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Nephron-sparing approaches for small renal masses lead to increased consumption of post-treatment imaging

Commentary from Professor Susanne Osanto

10th April 2014

With the increasing incidence of small renal masses, there is greater use of ablation, nephron sparing surgery and surveillance compared to radical nephrectomy. 

Using SEER and Medicare data during 2005 to 2009, a total, 1,682 subjects diagnosed with small renal mass and treated with open partial nephrectomy (330), minimally invasive partial nephrectomy (160), open radical nephrectomy (404), minimally invasive radical nephrectomy (535), thermal ablation (212) and surveillance (42) were identified. The use of imaging within 24 months of treatment was studied to identify factors associated with increased imaging use. 
Thermal ablation was associated with almost eightfold greater odds of surveillance imaging compared with open radical nephrectomy (OR 7.7, 95% CI 1.01-59.4), more specifically, with increased computerized tomography (OR 5.28) and magnetic resonance imaging (OR 2.19) use and decreased ultrasound use (OR 0.59).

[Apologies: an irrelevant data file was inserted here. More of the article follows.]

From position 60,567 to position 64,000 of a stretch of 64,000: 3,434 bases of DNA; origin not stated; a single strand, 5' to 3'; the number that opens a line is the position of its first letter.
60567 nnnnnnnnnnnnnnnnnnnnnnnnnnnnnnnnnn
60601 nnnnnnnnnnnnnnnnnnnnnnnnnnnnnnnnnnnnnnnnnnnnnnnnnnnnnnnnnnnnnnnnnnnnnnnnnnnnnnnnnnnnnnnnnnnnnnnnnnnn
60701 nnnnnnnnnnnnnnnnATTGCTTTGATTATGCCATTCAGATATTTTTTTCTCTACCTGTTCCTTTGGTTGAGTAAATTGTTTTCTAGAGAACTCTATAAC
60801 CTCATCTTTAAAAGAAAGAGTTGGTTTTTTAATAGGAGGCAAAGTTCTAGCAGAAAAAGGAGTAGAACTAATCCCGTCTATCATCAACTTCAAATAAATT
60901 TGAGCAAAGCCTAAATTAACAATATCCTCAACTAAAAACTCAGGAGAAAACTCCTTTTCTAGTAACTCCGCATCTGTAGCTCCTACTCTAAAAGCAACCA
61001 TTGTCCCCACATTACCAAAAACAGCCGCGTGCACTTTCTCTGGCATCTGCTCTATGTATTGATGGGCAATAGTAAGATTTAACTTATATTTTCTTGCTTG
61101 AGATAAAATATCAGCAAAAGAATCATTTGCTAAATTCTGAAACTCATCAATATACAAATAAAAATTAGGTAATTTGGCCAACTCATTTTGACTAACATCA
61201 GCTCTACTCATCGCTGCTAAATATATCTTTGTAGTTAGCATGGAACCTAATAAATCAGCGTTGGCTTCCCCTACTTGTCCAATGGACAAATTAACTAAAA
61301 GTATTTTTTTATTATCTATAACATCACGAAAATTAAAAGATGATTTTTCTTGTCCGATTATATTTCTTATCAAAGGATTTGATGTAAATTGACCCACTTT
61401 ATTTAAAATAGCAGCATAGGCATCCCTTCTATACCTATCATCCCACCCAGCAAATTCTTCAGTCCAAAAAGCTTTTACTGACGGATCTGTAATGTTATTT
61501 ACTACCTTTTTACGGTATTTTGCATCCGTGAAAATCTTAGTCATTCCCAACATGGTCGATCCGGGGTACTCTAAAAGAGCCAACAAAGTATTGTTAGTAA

Other forms of nephron-sparing surgery, i.e. minimally invasive partial nephrectomy (OR 3.28) and open partial nephrectomy (OR 3.19) were associated with increased computerized tomography use.

Thus, in particular thermal ablation was shown to be associated with significantly greater use of post-treatment imaging compared to other small renal mass treatments and thus a potential increase in costs and radiation exposure.


Reference

Use of surveillance imaging following treatment of small renal masses

Kowalczyk KJ, Harbin AC, Choueiri TK, Hevelone ND, Lipsitz SR, Trinh QD, Tina Shih YC, Hu JC.

J Urol. 2013 Nov;190(5):1680-5

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